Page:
About Identifying Whether an E-mail is from Amazon
E-mails from Amazon will never ask you for personal information. If you receive a suspicious (sometimes called phishing) e-mail, here are some tips to determine if it's an e-mail from Amazon.
Don't open any attachments or click any links from suspicious e-mails. If you've already opened an attachment or clicked a suspicious link, go to Protect Your System.
- Never ask you to reply with personal information.
- We collect personal information only through the Amazon website. Personal information includes things like:
Your social security number or tax identification number
Your credit card number, PIN number, or credit card security code (including "updates" to any of the above)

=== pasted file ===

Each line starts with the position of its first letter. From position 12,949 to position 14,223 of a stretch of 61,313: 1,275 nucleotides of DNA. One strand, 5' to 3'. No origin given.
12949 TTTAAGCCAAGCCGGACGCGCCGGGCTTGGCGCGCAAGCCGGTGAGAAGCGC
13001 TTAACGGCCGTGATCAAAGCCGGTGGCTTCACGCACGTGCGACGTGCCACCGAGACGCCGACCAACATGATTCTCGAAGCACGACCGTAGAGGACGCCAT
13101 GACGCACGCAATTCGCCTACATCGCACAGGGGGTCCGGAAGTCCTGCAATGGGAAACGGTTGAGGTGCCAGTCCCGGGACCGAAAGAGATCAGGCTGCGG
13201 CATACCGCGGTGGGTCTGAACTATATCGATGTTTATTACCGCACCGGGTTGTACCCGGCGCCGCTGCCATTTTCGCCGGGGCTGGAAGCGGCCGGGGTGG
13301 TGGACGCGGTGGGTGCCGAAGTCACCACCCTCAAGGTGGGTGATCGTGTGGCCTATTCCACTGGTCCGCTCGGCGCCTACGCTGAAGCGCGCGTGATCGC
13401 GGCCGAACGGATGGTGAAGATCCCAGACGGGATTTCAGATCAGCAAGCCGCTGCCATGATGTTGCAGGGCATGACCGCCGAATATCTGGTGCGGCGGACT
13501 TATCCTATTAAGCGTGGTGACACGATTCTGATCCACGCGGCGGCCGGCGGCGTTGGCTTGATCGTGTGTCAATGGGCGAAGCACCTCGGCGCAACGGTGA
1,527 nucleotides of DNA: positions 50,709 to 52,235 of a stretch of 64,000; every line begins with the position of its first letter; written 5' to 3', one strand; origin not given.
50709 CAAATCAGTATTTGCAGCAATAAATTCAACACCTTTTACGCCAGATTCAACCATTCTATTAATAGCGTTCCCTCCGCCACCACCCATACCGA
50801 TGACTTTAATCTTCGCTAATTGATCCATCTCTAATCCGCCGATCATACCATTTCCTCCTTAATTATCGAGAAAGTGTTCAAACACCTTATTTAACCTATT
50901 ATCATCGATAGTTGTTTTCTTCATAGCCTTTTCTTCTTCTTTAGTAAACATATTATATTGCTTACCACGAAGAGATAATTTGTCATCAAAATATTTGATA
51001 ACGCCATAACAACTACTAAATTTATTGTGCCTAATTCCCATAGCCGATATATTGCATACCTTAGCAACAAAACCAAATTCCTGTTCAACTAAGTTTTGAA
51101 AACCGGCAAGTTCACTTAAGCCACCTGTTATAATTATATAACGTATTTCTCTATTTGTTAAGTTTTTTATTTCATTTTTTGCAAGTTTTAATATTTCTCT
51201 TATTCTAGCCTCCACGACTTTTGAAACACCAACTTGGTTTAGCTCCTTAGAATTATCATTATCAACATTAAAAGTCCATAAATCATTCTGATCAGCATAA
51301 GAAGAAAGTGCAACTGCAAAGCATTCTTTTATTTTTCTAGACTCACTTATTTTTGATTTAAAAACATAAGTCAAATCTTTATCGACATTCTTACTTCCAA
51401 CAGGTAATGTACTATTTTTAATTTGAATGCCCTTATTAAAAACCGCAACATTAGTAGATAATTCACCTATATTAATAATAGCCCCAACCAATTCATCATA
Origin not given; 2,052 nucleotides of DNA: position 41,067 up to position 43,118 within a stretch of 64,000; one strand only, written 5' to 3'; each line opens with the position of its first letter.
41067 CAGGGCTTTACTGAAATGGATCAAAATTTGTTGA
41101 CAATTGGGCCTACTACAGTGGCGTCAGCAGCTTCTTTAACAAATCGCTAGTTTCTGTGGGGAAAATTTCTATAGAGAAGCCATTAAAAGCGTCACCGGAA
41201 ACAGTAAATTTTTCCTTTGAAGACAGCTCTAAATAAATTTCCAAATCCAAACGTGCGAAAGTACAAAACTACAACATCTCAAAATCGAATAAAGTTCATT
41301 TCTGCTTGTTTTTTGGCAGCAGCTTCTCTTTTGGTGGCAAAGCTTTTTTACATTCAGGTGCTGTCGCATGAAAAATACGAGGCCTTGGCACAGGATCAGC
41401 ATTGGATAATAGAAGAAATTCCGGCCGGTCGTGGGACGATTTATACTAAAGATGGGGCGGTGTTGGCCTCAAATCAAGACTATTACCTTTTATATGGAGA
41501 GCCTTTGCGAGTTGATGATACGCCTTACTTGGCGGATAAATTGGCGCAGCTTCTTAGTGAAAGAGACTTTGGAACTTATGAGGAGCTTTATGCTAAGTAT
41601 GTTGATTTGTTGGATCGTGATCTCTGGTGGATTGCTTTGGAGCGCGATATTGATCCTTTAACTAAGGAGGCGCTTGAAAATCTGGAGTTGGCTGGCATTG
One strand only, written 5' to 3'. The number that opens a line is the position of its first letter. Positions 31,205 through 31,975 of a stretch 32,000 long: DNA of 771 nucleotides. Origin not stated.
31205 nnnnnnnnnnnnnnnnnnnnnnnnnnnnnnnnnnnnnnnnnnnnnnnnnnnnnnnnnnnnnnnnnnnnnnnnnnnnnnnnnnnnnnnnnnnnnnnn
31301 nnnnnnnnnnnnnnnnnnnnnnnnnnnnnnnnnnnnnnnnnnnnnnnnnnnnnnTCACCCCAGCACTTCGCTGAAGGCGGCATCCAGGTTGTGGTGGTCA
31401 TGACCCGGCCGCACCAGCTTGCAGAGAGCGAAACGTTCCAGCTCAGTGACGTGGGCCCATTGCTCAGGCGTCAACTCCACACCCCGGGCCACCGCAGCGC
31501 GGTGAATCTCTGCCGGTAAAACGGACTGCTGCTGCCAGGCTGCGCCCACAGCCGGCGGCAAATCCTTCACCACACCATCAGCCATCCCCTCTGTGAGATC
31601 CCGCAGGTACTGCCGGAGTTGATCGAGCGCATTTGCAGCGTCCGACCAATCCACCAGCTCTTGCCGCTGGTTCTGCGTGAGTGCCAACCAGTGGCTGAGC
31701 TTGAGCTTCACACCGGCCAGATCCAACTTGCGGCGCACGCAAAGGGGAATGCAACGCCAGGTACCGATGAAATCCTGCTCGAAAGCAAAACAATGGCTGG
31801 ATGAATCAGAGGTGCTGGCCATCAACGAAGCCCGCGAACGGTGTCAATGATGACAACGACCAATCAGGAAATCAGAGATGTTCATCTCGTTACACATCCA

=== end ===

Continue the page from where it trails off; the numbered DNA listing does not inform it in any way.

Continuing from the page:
Your mother's maiden name
Your Amazon password
- Provide instructions on how to verify account information through the Amazon.com website.
- We'll never prompt you to verify account information through a link in the e-mail.
- Don't contain unsolicited attachments.
- We won't include an attachment you weren't expecting.
- Are proofread.
- Typos and grammatical errors aren't common.
- Only link to sites that begin with "http://"something".amazon.com".
- Legitimate sites have a period before "amazon.com". Sites such as "payments-amazon.com" are not actually Amazon. We'll also never use an IP address (string of numbers) followed by directories, such as "http://123.456.789.123/amazon.com/".
If the message is an order confirmation, look in Your Orders and see if there is an order that matches the details for the one in the e-mail. If it doesn't match an order, the message isn't from Amazon.
If the message asks you to update your payment method, go to Your Account and click Manage Payment Options in the Payment section. If you aren't prompted to update your payment method on that screen, the message isn't from Amazon.